UFE Board Assembly Progress
Posted by retromaster on September 18, 2009
The pictures above show the UFE board with quite a few components (including the PIC32) assembled, and the PIC32 being recognized by Microchip’s PicKit2 programmer. I haven’t tested actually programming the PIC32 (since I do not have any appropriate binary to program it with), but I do not anticipate any problems at this stage. I’ll go on with assembling the rest of the components (possibly with the exception of the SDRAM, which I’ll leave for later). I might try writing a few lines of test code to blink a few LEDs I’ll connect to the LCD daughterboard connector. Soon, I plan to move on to building the LCD daughterboard.
While the UFE board seems to work fine at this point, the looks of it leave much to be desired. I used the old trick of painting the board with rosin-based flux and drying it. Once dried, it is no longer conductive (and sticky), and it protects the board from corrosion rather well and obviously, you can solder through it. The problem is that I prefer using the solder-and-wick method for SMD chips, and that results in a mess (that you can see in the picture above) that you cannot clean (otherwise you’ll remove the protective flux layer as well).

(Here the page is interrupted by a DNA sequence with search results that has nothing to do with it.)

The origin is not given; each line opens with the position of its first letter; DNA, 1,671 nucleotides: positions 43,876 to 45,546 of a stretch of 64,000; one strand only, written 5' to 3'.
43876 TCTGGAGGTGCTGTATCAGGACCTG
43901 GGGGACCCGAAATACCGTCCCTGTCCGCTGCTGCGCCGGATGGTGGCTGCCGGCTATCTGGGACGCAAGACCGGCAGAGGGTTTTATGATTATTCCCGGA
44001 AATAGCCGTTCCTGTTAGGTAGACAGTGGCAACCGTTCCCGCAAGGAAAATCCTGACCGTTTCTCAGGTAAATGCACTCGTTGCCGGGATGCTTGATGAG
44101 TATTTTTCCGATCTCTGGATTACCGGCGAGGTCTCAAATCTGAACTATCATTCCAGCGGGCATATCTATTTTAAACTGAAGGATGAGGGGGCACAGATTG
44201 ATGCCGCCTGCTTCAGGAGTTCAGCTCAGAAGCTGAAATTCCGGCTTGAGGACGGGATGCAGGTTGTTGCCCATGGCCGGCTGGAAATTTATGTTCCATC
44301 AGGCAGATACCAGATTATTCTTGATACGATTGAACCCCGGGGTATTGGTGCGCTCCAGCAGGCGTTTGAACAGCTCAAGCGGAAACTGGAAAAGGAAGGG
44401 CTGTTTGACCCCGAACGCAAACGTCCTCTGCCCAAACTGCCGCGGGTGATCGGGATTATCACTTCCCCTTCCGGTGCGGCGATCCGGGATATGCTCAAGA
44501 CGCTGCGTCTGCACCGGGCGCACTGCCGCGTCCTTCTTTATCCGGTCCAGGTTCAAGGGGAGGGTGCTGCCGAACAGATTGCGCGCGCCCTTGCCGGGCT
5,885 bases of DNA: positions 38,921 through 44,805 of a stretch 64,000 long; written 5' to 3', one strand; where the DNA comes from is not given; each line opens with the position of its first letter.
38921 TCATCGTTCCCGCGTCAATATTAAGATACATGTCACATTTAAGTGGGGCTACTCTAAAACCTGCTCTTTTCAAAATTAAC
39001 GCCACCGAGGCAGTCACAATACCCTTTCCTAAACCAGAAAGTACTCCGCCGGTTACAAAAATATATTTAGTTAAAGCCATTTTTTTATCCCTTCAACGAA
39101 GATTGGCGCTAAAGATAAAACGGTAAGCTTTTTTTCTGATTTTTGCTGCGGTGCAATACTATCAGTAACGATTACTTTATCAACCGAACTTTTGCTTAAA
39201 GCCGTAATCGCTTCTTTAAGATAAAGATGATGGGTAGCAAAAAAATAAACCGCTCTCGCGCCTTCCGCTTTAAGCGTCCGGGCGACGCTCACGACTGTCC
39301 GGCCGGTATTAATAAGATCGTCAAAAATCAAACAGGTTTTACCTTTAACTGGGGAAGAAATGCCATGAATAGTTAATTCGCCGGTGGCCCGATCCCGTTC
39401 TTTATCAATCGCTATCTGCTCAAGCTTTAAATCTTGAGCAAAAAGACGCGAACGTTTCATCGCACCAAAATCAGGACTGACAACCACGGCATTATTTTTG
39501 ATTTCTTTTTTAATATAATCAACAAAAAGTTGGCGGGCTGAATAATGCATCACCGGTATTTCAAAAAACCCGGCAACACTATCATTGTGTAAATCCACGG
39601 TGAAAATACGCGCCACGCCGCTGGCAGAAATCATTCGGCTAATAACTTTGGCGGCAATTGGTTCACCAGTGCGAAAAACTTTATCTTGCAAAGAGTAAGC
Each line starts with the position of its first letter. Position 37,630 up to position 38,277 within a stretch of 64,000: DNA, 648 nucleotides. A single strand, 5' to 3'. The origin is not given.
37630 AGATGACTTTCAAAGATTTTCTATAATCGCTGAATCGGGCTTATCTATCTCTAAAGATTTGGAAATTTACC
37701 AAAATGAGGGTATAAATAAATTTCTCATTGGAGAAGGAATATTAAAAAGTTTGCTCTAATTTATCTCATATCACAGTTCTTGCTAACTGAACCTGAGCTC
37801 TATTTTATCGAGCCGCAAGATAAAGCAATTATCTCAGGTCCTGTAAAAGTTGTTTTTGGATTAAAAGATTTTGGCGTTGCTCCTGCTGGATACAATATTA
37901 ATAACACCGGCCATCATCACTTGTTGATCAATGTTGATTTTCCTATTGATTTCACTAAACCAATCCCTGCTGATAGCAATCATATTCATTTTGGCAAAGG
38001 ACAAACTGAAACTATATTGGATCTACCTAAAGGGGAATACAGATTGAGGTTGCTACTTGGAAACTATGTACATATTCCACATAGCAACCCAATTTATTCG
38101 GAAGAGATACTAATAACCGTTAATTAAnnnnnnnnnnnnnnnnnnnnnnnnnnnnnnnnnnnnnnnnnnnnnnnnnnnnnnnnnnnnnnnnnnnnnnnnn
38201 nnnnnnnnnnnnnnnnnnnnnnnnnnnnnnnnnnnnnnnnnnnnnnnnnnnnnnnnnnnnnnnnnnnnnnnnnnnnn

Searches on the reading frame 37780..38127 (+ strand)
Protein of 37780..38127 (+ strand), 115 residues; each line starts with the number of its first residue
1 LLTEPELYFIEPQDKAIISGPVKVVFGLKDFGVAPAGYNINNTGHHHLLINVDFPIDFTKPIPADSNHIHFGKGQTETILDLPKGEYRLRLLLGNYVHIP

So, it would be great if I could apply a soldermask on my PCBs. Now, I know that it is possible to use UV-cured inks or films for the soldermask application. But they are somewhat difficult to obtain for me, and I am quite used to the toner transfer method and I am reluctant to add a radically-different step. While looking for an alternative on the net, I came across some great results obtained by using heat-curable Pebeo Vitrea paint as a soldermask (masked using toner).
Basically the glass-paint soldermask method works like this: 1. The PCB solder image is applied on the etched PCB using regular toner transfer. 2. The PCB is painted using the Pebeo Vitrea paint and cured. 3. The toner gets in between the PCB and the paint, preventing adhesion of the paint and effectively masking the areas to be soldered. 4. Removing the toner using acetone leaves the solder areas with bare copper and the rest of the paint intact.
I’ll experiment with this method while building the UFE LCD daughterboard and post the results. Hopefully, I’ll be able to obtain the Pebeo Vitrea around here, but otherwise, I guess other kinds of heat-curable glass paint might work.